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In late July, Neverwinter: Jewel of the North, the latest chapter from Cryptic Studios and Perfect World Entertainment’s officially licensed Dungeons & Dragons online role-playing game, launched on PC.
With it came a treasure trove of updates, including a revamped tutorial process, two new locations (which let players meet and train, to keep it simple) and a new leveling system that more closely mirrors the tabletop game, with advantages for both new and experienced players, to name a few. But Jewel of the North also debuts a new class of character from the popular tabletop Dungeons & Dragons game: the beloved Bard.
A jack of all trades, the character is the common fifth wheel in any party, desired specifically because of its well-rounded skillset and team player approach; there to equally harm and heal. Bards are also one of the game’s most distinctive classes in that they (literally) embody the art of battle, using artistic mediums like music — and instruments like the lute — to vanquish enemies and save fellow adventurers.
Designed to closely match its tabletop counterpart, Neverwinter players interested in taking on the Bard have access to a robust library of appearance options, a host of feats and two paragon pathways — Songblade and Minstrel — that allow you to choose whether you’re more of a swordplay-driven damage dealer or master musician who heals their party from afar. But the Bards’ signature visual design and combat style don’t only bring a new element of gameplay to the free-to-play MMORPG.
It expands it with the introduction of Perform Mode and Free Perform Mode, inspired by the Legend of Zelda: Ocarina of Time’s ocarina mechanic. Perform mode allows adventurers to play songs that can enhance, heal, or hurt a target, while Free Perform grants Bards the ability to step away from the battle and freely play a variety of popular songs or themes (think: something as simple as the McDonald’s jingle to the more advanced “Toss A Coin to Your Witcher” or Stranger Things theme.)
Launched for consoles Tuesday, Aug. 24, and now available on Xbox One, Playstation 4, Steam, Epic Games Store and Arc Games, Neverwinter: Jewel of the North‘s introduction of the Bard is the first step in an expanded vision for the D&D MMORPG. The Hollywood Reporter spoke to Neverwinter executive producer Matt Powers and leader designer Randy Mosiondz, as well as D&D’s Lead Rules Designer Jeremy Crawford, about why this class is so popular and how it will inspire new Neverwinter gameplay possibilities while keeping to the spirit of the popular and long-running tabletop game.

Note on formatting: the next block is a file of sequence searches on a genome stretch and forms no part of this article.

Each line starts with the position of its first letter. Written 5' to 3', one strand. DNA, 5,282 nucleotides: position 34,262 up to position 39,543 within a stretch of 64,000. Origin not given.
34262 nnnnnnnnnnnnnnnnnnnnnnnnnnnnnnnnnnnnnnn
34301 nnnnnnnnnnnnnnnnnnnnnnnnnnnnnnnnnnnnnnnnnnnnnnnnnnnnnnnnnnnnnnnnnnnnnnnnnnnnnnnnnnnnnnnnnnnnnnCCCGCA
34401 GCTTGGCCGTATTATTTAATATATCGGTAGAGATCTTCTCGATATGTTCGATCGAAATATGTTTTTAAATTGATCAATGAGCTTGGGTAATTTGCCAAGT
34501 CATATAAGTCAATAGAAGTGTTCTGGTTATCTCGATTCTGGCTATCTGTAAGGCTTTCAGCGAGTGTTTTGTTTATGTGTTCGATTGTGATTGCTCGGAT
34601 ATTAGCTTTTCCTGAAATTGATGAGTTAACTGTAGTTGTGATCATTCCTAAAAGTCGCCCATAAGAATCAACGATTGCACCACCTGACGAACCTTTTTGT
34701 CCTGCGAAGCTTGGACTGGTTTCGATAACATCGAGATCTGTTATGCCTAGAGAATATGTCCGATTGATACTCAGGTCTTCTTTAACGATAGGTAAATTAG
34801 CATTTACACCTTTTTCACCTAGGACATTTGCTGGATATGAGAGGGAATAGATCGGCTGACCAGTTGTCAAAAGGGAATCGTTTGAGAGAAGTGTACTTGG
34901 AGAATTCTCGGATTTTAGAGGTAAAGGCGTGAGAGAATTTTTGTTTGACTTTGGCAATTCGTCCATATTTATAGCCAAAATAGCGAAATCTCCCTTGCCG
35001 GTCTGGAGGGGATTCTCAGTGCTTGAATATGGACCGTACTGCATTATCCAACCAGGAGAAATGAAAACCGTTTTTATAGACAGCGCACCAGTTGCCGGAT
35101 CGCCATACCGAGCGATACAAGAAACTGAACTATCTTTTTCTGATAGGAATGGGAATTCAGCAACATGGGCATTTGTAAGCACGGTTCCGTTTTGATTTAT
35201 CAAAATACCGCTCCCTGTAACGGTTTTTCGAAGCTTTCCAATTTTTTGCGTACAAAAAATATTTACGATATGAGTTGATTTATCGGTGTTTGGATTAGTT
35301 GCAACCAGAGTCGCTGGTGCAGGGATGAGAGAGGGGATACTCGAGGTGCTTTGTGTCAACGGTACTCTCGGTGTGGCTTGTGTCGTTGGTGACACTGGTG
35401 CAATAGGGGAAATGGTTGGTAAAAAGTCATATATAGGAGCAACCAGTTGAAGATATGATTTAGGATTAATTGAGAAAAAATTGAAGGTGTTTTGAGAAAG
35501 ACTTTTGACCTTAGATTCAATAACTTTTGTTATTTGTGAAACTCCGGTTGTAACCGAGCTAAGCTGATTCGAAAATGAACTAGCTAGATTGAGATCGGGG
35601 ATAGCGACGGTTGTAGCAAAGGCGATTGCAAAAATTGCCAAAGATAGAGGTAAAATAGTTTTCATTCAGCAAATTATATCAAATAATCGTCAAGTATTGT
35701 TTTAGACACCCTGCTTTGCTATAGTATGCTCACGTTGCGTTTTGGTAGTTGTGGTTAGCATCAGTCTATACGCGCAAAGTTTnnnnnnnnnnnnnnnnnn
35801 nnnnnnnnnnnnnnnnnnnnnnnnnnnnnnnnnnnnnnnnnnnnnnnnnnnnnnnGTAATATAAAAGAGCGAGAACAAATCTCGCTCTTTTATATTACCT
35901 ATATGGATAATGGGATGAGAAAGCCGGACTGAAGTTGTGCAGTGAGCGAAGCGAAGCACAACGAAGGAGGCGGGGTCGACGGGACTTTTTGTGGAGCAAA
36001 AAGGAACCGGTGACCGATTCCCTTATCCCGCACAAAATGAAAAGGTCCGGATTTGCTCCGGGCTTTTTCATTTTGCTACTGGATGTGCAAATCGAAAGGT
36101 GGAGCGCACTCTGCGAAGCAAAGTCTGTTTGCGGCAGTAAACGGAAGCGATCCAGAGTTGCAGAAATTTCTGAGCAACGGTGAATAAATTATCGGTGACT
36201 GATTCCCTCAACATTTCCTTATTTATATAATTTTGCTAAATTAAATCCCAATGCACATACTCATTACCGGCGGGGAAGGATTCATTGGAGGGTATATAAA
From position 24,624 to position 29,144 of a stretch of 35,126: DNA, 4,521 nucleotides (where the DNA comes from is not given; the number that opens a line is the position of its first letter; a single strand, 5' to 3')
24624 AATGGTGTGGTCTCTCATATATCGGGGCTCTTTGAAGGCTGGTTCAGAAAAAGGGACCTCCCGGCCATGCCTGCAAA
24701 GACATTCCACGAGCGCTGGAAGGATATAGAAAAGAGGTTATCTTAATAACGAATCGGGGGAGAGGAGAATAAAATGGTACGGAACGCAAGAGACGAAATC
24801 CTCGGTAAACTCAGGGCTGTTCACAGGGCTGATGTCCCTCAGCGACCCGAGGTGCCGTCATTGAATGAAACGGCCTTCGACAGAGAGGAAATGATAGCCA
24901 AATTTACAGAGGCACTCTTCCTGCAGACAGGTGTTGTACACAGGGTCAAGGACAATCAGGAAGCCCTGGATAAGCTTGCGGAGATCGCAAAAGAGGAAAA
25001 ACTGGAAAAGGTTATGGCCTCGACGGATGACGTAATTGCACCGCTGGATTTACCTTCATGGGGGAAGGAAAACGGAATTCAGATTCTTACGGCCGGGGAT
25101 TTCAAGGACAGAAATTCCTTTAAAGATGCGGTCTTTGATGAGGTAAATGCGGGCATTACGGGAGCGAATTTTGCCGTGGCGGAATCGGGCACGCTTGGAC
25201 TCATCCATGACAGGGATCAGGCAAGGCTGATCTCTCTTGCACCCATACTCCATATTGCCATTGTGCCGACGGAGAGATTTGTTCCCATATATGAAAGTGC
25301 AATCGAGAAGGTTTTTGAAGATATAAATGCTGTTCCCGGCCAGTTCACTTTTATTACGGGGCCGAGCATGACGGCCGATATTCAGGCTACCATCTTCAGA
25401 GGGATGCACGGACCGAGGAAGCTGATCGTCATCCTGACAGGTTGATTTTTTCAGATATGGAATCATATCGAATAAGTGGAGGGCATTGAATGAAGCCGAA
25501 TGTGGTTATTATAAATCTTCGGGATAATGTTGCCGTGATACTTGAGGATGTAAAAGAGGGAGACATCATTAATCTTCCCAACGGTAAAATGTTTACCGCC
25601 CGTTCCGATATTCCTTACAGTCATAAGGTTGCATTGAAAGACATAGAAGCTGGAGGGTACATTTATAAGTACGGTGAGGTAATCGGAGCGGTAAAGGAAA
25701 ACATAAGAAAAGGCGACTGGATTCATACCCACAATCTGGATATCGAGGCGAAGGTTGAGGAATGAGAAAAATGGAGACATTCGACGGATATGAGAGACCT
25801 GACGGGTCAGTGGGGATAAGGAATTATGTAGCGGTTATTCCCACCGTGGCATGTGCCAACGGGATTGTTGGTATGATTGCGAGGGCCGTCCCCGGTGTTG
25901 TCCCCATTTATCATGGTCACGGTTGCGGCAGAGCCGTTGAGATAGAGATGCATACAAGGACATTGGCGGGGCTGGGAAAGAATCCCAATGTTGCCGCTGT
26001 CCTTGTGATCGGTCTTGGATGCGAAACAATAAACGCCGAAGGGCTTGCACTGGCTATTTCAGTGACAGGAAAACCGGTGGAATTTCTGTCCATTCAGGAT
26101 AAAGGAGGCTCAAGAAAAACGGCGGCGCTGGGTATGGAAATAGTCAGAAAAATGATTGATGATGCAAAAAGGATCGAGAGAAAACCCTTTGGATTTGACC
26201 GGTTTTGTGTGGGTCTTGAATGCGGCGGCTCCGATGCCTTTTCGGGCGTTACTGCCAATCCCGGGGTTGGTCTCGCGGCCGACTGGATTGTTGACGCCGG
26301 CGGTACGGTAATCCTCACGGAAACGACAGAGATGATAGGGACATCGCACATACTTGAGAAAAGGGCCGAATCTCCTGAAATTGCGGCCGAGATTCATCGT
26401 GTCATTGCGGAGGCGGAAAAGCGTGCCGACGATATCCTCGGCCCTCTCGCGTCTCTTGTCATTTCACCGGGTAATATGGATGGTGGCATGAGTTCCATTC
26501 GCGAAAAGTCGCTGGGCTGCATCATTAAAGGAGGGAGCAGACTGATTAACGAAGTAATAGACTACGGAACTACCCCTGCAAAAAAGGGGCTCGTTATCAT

I’ll start with the most obvious question, which is why did you decide to roll out the Bard class now and why specifically this class?
Matt Powers: We’ve been wanting to do a new class for quite a while, and when we looked at all the opportunities of what we could add — from what Dungeons & Dragons already provides for us as an IP and what we do at Cryptic, where really we think we bring a high level of customization and player expression — there wasn’t a better class to really tap into in our mind than the Bard in terms of capitalizing on player expression. Whether it’s choice because it really is a jack of all trades or even just self-expression in terms of our added free performance mode, we thought that that was an important aspect to build on for our game.
Randy Mosiondz: We were looking at a bunch of the potential new classes that we could add to the game. We were looking at Bard, we were looking at Druid, we were looking at Monk. I really think a clincher for us was the amount of creativity that the Bard brings to the game. And it was popular amongst our player base that were asking for a new class and even just talking with [game studio and publisher] Wizards of the Coast. They said Bard was one of the popular classes in the last few years.
Powers: Admittedly, I’m a total fashion diva. So this game was like we can completely dump all kinds of new outfits and other stuff for the Bard. Then we’ve also been playing with this very kind of swashbuckler-like fighting style with rapiers. It just seemed to fit in nicely with what we’re doing here.
I’m a big fan of characters like the Bard. I’m not really interested in being the best at something in team play. I prefer creativity or visual distinctiveness, and to be good at a lot of things versus great at one. I’m also really big on supporting my team, all of which I think the Bard does. In a way, Bards’ diversity embodies the whole spirit of D&D. But Jeremy, from your perspective, why is this character class so desired among players?
Jeremy Crawford: The Bard going all the way back to first edition D&D has been the jack of all trades. In first edition D&D, the Bard was this unique class that was such a jack of all trades that it couldn’t even start off as a single class. You actually had to first be a Fighter than a Thief, then you trained under a Druid before you could actually become a Bard. That really spoke to the Celtic origin of the Bard class and D&D, because both the Druid class and the Bard class were heavily drawn especially from Irish mythology. That’s why there was that connection between the Bard and the Druid, which then gave the Bard this mix of nature powers, some healing magic, but then combined with the skillfulness of the thief and also the fighting prowess of the fighter. Fast forward to fifth edition, and you can still see some of that original DNA in the class where we still have the skillfulness of the Thief, which we now call the Rogue, and we also have this mix of the offensive magic that a Druid had but also the healing magic. All of those things combined to create this character who is eminently customizable and is specifically about using this vast array of tools to inspire the people around them.